3. Check the correct box indicating that either there is no will or that you are filing one at this time.
  4. List beneficiaries (heirs) in descending order at item no. 3. If you run out of space, you may use the back of the form, but indicate in the front of the form that you have done so.
  5. When listing estate property in item no. 3, you must provide the mailing address as part of the description. Consult Florida Statutes section 732.402 for the definition of exempt property.
  6. Attach a copy of the paid funeral bill and the last sixty days medical expenses and receipts showing payment. If the asset(s) is needed to pay the bill, the order can reflect that the proceeds go directly to the funeral home.
  7. The forms may be sworn to before the deputy clerk or a notary public. After completing the forms, file all documents with the clerk along with the filing fee. All documents will be forwarded to the judge. A plain copy and a certified copy of the Order to Distribute or Transfer Assets will be provided to you. The certified copy is to be presented by you to the financial institution

CONTACT A FLORIDA PROBATE LAWYER
Disposition of personal property without administration does not apply when the asset consists of the decedent's Income Tax return (see Florida Statutes section 735.302). Moreover, as discussed initially, some circumstances in your case might make disposition without administration impractical for your case. It is wise to contact a probate lawyer for assistance with this matter. For a Florida probate lawyer contact the Apple Law Firm at (904) 685-1200 or click the "Contact Us" tab at the beginning of the page.

April 5, 2013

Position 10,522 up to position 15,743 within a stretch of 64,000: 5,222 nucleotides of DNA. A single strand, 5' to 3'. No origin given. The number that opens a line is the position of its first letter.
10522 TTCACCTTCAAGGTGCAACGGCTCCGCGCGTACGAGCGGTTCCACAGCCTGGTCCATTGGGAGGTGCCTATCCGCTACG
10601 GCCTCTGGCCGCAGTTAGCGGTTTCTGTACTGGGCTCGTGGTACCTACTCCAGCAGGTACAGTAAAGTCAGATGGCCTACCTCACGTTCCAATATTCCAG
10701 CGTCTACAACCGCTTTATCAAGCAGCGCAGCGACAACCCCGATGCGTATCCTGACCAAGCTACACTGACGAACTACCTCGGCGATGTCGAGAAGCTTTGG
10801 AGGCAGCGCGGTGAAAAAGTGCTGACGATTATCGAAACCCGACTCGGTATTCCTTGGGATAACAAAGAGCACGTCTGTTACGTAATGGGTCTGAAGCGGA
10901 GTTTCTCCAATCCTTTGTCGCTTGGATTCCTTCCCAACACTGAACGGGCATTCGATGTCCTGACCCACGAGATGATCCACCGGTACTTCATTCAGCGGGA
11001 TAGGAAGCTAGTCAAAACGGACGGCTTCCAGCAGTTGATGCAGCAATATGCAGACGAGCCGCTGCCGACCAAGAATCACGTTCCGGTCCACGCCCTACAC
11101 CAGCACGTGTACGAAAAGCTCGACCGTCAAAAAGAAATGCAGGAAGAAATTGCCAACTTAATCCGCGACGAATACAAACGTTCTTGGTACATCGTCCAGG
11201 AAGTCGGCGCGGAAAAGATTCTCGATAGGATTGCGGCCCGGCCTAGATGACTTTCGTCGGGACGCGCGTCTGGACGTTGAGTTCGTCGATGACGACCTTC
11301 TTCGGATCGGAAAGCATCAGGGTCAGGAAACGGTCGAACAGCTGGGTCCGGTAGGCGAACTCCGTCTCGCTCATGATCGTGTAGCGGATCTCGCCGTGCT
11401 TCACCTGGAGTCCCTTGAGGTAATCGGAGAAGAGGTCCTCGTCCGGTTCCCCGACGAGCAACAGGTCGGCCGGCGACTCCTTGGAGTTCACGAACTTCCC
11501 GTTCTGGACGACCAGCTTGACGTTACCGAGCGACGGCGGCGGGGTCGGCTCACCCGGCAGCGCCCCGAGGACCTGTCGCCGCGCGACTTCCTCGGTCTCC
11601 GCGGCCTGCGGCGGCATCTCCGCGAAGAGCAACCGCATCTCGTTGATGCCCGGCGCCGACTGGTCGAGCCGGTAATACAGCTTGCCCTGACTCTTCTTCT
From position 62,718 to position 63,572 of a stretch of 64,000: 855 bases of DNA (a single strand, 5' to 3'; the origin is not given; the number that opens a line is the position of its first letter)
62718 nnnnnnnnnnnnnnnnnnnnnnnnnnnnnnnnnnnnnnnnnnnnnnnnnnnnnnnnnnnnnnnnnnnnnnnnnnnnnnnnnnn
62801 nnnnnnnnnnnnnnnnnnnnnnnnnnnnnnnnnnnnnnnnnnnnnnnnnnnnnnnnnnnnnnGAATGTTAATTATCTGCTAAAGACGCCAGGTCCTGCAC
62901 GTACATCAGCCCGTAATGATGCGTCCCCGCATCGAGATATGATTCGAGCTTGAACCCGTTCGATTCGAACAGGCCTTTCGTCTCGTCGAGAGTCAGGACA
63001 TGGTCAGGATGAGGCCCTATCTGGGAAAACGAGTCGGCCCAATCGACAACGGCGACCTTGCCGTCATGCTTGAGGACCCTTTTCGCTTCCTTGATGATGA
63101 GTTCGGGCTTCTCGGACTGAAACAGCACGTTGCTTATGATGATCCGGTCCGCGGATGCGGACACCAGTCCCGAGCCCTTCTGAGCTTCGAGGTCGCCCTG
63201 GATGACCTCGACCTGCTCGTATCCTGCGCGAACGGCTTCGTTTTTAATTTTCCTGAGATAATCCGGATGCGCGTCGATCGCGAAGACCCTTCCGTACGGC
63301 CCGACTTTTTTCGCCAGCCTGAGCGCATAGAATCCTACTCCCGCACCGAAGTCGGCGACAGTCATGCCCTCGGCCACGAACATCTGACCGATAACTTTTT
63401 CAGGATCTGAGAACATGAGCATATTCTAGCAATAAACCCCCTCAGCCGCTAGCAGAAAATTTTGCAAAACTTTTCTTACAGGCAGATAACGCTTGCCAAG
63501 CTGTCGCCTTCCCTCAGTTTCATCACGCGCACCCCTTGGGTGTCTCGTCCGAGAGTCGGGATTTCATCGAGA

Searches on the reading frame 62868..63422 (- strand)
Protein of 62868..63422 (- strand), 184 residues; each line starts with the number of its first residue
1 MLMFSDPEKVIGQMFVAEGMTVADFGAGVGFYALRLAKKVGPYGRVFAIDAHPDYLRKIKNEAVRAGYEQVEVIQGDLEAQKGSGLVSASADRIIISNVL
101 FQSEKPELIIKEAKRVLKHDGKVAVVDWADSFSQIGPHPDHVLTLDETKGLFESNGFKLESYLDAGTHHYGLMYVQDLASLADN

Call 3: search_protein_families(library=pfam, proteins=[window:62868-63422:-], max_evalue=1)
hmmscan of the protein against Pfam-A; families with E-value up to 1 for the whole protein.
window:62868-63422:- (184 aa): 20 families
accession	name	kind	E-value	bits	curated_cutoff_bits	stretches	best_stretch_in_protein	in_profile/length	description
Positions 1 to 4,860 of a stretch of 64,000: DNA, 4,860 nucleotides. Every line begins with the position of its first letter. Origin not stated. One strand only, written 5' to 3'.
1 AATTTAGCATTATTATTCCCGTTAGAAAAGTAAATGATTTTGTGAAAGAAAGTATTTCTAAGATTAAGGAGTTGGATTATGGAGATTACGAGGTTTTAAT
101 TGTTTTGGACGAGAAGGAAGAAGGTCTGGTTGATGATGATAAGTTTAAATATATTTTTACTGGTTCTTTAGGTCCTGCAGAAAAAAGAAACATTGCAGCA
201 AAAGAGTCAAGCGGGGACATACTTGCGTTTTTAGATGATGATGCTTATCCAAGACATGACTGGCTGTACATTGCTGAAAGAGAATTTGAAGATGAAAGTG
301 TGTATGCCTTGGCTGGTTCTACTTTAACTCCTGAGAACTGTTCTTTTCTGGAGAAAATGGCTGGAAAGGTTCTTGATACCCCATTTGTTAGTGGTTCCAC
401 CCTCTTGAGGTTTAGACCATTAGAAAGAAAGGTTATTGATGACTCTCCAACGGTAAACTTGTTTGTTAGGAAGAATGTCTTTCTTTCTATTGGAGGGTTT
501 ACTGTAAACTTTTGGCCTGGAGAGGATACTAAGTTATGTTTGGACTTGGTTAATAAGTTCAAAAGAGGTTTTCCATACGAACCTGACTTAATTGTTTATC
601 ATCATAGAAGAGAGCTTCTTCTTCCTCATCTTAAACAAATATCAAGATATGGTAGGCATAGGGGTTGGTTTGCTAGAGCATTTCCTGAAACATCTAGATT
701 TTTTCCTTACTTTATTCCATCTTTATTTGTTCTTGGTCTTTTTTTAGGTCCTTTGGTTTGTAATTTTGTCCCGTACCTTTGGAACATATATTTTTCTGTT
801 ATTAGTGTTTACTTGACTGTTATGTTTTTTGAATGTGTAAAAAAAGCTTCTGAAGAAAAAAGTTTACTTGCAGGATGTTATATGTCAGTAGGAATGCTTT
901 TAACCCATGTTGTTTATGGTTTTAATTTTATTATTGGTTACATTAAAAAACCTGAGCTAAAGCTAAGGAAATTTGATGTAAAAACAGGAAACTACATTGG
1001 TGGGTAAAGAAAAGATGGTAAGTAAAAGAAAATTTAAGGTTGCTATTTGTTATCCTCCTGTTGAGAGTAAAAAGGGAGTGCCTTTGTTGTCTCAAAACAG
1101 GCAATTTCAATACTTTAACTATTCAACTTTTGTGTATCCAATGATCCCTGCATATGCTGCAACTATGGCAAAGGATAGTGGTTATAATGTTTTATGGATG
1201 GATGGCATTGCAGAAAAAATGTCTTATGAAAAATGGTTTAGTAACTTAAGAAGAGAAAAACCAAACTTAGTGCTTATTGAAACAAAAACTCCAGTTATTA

Formal Administration vs. Summary Administration in Florida

chess.pngThere are to main types of probate administration in Florida: summary administration and formal administration. Summary administration can only be used when the total value of decedent's assets subject to probate are $75,000 or less, or when the decedent has been dead for more than two years. Formal administration is used for all other estates or whenever a personal representative is required for other purposes.

SUMMARY ADMINISTRATION
Steps

  1. Preparation of the documents.
  2. Publication of the notice to creditors.
  3. Determination of homestead (if applicable).
  4. Distribution of the funds to creditors and beneficiaries per court order.

Costs and Time Frame: The current court costs are around $400 and publication costs range from $30 to $300, depending on the county and news paper. However, most costs are around $200. The approximate time frame is three to five months - unless extraordinary circumstances occur, like a will contest. Decedent's estate cannot be closed while litigation is pending.
 
Pros
  • Shorter proceeding than formal administration: three to five months compared to four to twelve.
  • Less work and less expensive than formal administration.
  • Less complicated than formal administration: Summary administration involves less hoops and hurdles than formal administration.
Cons
  • A personal representative is not officially appointed: In formal administration, the appointed personal representative is given authority to request all the information he or she needs regarding the decedent's assets. Without this authority, requesting information regarding decedent's assets might be a little more challenging.
  • No letters of administration are provided: if you need letters of administration for any reason, or if the estate will be subject to litigation, you should open a formal administration
  • All assets need to be accounted for before filing.

FORMAL ADMINISTRATION
Steps
  1. Preparation of the documents.
  2. Appointment of personal representative.
  3. Publication of notice to creditors.
  4. Filing of the inventory of decedent's estate.
  5. Determination of homestead (if applicable).
  6. Distribution of the assets to creditors and beneficiaries.
  7. Closing of the estate.

Costs and Time Frame: The current costs are $400 plus publication costs that can range from $30 to $300. Depending on the county and newspaper. However, most costs are around $200. The approximate time frame is four to twelve months unless extraordinary circumstances occur: i.e. litigation. The estate cannot be closed while litigation is pending.

Pros
  • A personal representative is appointed: with authority to secure information about decedent's assets or debts.
  • Letters of administration are provided: banks and financial institutions are more comfortable with letters of administrations than with orders of summary administration.
  • Best choice when there are many known creditors.
  • Best choice when decedent's estate will be subject to litigation.
Cons